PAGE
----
Historical Content Note: The following material is reprinted from publications from throughout Fermilab's history. It should be read in its original historical context.

Tev I Antiproton Source Moves Ahead

The people of the Antiproton Source Section have been very busy and productive in the last several months. Their hard work culminated in a Design Report issued just before the beginning of March, a detailed cost estimate of the entire project, and two intensive reviews of the project. Everyone in the section had a hand in these events, under the leadership of John Peoples, Don Young, and Fred Mills. Sue Grommes of the Director's Office and Teri Martin typed endless drafts, giving the CYBER word-processing system one of its tougher workouts.

In addition to the antiproton source, the Tevatron I project includes additional refrigeration, special magnets, and rf systems to make the Energy Saver into a 1-TeV (trillion electron volt) accelerator and storage ring, the Tevatron, as well as building and conventional facilities at B0 for the Collider Detector. But the centerpiece of the project is producing and accumulating antiprotons, then accelerating them to 1 TeV going the other way around the Main Ring and Tevatron, so that bunches of 1-TeV protons and bunches of 1-TeV antiprotons collide in the detector. The goal is to produce and study the elusive "intermediate bosons," the W and Z particles, that will be a large step toward a more complete picture of the elementary particles we study at Fermilab.

What is presented in the new Design Report is a completely new design making use of "stochastic" cooling to shrink the antiproton beam to a tighter size so that it will fit in the Main Ring and Saver and to make more collisions. The old design, done a year ago, needed 12 hours to collect enough antiprotons to reach the luminosity goal (lO30cm-2sec-1) the designers set for themselves. The luminosity is a measure of how many events collisions will produce. The new design does the job in less than 5 hours. It also has better ways of being expanded to higher luminosities as we learn how to use them.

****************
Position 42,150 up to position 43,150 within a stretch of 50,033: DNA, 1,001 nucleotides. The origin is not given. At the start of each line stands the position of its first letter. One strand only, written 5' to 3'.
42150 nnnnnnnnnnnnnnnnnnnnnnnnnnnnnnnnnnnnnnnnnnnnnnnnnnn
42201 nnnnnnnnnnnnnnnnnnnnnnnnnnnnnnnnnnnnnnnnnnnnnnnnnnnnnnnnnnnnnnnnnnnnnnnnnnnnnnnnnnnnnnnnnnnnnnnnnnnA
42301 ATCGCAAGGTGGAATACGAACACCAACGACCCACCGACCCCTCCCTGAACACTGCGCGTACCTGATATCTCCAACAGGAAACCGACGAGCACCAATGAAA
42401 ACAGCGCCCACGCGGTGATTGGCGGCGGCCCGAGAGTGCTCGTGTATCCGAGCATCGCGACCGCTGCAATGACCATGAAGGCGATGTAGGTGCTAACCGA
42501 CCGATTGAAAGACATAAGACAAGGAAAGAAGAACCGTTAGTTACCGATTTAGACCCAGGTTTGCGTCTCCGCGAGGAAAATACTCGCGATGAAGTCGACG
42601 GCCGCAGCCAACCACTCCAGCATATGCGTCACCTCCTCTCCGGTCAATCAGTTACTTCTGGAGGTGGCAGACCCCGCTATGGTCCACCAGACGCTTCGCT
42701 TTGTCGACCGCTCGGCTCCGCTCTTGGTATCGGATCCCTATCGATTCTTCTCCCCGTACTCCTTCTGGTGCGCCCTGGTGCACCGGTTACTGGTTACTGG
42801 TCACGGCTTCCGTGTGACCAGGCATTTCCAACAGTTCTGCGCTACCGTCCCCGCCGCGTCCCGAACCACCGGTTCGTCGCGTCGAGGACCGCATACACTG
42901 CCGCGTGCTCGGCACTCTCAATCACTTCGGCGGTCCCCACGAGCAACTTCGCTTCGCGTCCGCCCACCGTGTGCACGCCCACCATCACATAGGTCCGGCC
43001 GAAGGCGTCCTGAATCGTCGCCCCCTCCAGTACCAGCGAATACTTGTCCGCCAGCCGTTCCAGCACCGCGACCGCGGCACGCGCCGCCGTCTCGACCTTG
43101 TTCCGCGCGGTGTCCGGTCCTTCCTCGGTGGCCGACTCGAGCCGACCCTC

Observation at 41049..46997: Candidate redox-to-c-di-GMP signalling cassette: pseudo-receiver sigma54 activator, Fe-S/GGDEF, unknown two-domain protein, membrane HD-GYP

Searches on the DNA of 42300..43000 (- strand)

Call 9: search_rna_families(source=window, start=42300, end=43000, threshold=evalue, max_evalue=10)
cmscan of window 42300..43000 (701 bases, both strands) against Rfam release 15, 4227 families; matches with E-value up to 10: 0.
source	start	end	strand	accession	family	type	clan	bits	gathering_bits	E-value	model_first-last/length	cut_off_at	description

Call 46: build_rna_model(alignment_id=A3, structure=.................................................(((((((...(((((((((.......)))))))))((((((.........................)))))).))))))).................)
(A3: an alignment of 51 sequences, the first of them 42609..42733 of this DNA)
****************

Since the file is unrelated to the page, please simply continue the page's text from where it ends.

The new design includes a new target station to produce 8-GeV antiprotons from 125-GeV protons. The antiprotons are injected into a Debuncher ring to be built south of the Booster. In it, the beam will be given some initial cooling, then transferred to an Accumulator ring concentric with the Debuncher. Here we will stack successive batches of antiprotons, cooling them with 6 separate stochastic systems, until there is enough beam cooled to a high enough density. Then the antiprotons will be taken out and accelerated in the Main Ring and Tevatron.

The new better performance doesn't come for nothing. The estimated cost of the Tevatron I project has gone up. But it is a better, more solid project. Two review committees have examined the design in great detail. The first, a group put together by Leon Lederman to advise him, endorsed the project as sound technically. The second, a Department of Energy Committee, led by Maury Tigner, met here all last week. Their report is not available as yet, but the Fermilab antiproton people feel we did a good job of defending our work.

The schedule calls for beginning construction work this summer at B0, to mesh with the Energy Saver schedule, then to begin building the Antiproton Source next fiscal year. It won't be easy - the schedule is tight and there are many technical components to build and assemble, but the goal of proton-antiproton collisions at 2 TeV, the highest energy in the world through at least the 1980's, keeps the Antiproton Source Section working hard to get there.